After the British carmaker Jaguar Land Lover (JLR) announced its plan to build a brand new plant in Nitra, local real estate prices skyrocketed. Now the situation seems to be calming down. This is because the central bank has tightened conditions for taking out mortgages as well as developers announcing projects for the construction of new apartments.
In the years 2016 and 2017, real estate prices in Nitra and its vicinity increased by 20-30 percent. Rudolf Pauke from the real estate agency RE/MAX Family does not see this as natural growth caused by an increase in employment, labour productivity or wages. Real estate prices were mainly affected by the behaviour of people, the TASR newswire reported.
After the announcement of the investment, real estate prices began to increase. Because of this many sellers withdrew their offers from the market with the aim of waiting for higher prices. On the other hand, there was a high demand from people who wanted to buy residential real estate with a view to later renting it or selling it on for a higher price. This resulted in a drop in offers and an increase in demand, causing a significant increase in prices.
The price of one-room apartments and studios grew the most. While before JLR’s arrival a studio in Nitra went for about €29,000, at the time of the biggest boom in prices one could expect to pay as much as €54,000. The price of a one-room apartment went from €35,000 to almost €70,000. At this level they could no longer be sold, so the price cap was about €65,000, said Matias Fest from Fest Garant Invest, as cited by TASR.
The price increase in land was even higher due to a shortage. Before the arrival of the carmaker, land cost €30-€50 per square metre. Now it is €80-€120 per square metre, said Fest.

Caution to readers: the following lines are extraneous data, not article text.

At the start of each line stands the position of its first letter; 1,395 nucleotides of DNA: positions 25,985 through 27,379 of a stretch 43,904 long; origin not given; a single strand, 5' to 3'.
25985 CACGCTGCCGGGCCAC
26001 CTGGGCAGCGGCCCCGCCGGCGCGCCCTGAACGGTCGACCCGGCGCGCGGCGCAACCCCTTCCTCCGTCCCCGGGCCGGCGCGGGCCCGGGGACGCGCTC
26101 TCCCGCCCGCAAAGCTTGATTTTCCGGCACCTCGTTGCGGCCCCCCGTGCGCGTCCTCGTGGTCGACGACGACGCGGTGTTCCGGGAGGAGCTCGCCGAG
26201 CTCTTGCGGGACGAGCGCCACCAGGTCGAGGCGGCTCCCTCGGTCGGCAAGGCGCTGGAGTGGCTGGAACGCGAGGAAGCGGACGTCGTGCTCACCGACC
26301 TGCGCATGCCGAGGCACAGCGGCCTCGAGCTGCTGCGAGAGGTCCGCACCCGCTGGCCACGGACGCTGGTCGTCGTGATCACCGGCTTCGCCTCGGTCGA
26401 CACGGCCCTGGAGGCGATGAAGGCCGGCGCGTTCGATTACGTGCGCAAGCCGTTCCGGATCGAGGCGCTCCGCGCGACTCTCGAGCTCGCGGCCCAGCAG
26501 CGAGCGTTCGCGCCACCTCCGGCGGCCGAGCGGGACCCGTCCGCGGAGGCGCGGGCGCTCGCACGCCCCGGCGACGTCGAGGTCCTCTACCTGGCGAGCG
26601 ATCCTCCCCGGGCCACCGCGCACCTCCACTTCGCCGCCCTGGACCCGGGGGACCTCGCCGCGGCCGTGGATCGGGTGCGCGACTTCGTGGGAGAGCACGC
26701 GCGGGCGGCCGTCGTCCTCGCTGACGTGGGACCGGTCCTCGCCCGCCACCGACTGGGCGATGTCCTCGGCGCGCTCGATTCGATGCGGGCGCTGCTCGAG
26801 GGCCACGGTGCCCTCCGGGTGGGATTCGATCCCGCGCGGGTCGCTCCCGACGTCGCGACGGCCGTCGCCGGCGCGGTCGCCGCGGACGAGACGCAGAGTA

Fewer than 3,000 new apartments are available on the market of new residential buildings in Bratislava, which is the lowest figure for the past two years. As demand for new apartments is still relatively lively, prices for new units continue to grow slightly, the TASR newswire cited the real estate agency LEXXUS.
The Austrian company Soravia has opened a new retail zone in Liptovský Mikuláš in northern Slovakia, the Retail Park Liptovský Mikuláš. It is 9,000 square metres and is the first investment by the Austrian developer outside Bratislava. The investment totalling €22 million has created 100 jobs so far.
At the end of the second quarter of 2018, apartments under construction numbered 76,000 in Slovakia. This is the highest number since 1996 when the Slovak Statistics Office began to register this data. Because the figure for residential real estate under construction in the early 1990s was low, figures from the second quarter of this year are the highest since the launch of independent Slovakia in 1993, the Trend weekly reported.
Construction of a brand new bus station and the extensive reconstruction of Mlynské Nivy Street are going according to plan.
The PNK Group, an international developer of industrial and logistics real estate from Russia, has joined the European real estate market by constructing a new industrial park called PNK Park Sereď in western Slovakia. Spanning 45,000 square metres of industrial space, the park offers premises for various uses: storage, distribution centres and light industry assembly halls.
The Czech investment fund Arete Invest, focusing on investment in real estate, is building a new warehouse for the international chain of fashion e-shops Factcool in the industrial park at Nové Mesto nad Váhom.
Investors in Slovakia are becoming more interested in launching their projects on brownfield sites or old industrial premises, Martin Varačka, head of the department of industrial real estate at CBRE Slovensko, confirmed for the TASR newswire. Apart from their further use for manufacturing or warehousing, new functions including residential ones may also be found for such sites.